Abdo Sahd, the family patriarch for one of Taos county‘s most prominent families, arrived in Las Vegas from Lebanon in 1889. His sons would go on to establish general stores in Taos, Ranchos de Taos and Penasco. One of them, George Sahd, at the precocious age of only 16, established the Ranchos Trading Post just north of the world famous Saint Francis de Assisi Church in Ranchos de Taos. He operated the Trading Post until his retirement in 1981. It was the largest general store in the county until Wal-Mart opened.

The front dining room at the Trading Post Cafe

The front dining room at the Trading Post Cafe

The Ranchos Trading Post was the heart of the community, an active social and business center where every local resident came for their staples and some of life’s little indulgences. The Trading Post was comprised of a soda and lunch fountain, clothing and drug store, canned and fresh foods area, butcher shop, building supplies and liquor store.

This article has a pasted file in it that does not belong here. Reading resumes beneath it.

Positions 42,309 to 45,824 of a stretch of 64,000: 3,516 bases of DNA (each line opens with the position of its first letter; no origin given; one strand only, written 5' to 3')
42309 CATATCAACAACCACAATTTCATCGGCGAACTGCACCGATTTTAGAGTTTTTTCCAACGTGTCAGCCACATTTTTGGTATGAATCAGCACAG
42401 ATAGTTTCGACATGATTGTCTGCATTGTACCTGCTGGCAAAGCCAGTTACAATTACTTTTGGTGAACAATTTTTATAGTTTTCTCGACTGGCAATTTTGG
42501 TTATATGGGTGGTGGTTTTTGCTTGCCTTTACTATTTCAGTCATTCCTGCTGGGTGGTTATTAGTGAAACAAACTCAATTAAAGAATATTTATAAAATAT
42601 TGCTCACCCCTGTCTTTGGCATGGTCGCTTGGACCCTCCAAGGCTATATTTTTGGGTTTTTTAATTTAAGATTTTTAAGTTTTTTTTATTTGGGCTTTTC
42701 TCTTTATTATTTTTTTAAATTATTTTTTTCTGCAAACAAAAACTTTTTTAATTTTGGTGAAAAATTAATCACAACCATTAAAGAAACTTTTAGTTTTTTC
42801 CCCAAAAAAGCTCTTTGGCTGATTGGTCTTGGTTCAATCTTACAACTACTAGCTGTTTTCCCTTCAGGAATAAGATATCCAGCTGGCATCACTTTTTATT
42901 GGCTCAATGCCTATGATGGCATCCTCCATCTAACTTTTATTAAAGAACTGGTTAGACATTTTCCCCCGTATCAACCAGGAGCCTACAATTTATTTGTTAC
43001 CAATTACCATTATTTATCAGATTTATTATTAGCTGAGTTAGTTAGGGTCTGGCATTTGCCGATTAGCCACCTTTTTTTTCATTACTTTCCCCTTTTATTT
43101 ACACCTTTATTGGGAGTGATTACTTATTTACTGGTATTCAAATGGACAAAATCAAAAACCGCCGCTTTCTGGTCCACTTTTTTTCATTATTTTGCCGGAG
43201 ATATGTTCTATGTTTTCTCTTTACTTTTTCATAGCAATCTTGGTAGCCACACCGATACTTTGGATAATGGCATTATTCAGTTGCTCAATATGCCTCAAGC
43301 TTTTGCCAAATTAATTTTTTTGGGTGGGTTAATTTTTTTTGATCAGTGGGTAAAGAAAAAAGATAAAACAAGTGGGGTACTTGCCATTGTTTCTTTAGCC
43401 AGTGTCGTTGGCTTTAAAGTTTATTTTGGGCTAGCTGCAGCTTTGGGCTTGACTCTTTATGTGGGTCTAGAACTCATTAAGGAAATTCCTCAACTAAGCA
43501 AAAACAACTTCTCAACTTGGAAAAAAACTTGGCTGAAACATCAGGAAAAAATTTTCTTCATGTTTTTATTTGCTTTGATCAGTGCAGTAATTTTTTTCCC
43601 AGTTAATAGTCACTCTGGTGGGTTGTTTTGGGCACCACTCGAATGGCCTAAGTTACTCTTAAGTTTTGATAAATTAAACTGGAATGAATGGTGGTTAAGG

Today, a portion of the Ranchos Trading Post survives as the “Trading Post Cafe.” Vestiges of the past are still very much in evidence. The distressed oak floors of the cafe show the timeworn impact of commerce being conducted for several decades. Three spacious dining rooms showcase different local artists and art styles.

The front room, which you enter through a screen door in summer, includes only a few tables, but a long counter where you can sit and watch the chef at his craft in his open air kitchen. That’s where many people sit, an indication that the feeling of community once experienced at the Ranchos Trading Post is still desired. This dining room has a unique kiva style fireplace.

Seating is on surprisingly comfortable wrought iron furniture. The seats are cushioned for comfort. Before your server even begins describing the daily specials, a wrought iron basket with warm, crusty bread is delivered to your table. Each table includes decanters of olive oil and Balsamic vinegar you can mix on a bowl for dipping the bread.

The menu is truly eclectic: seafood, salads, steaks and pork chops, pasta dishes, poultry and soup. There is no distinction on the menu between appetizers and entrees, perhaps because the portion sizes of what would be appetizers at other restaurants are entree sized at the Trading Post Cafe.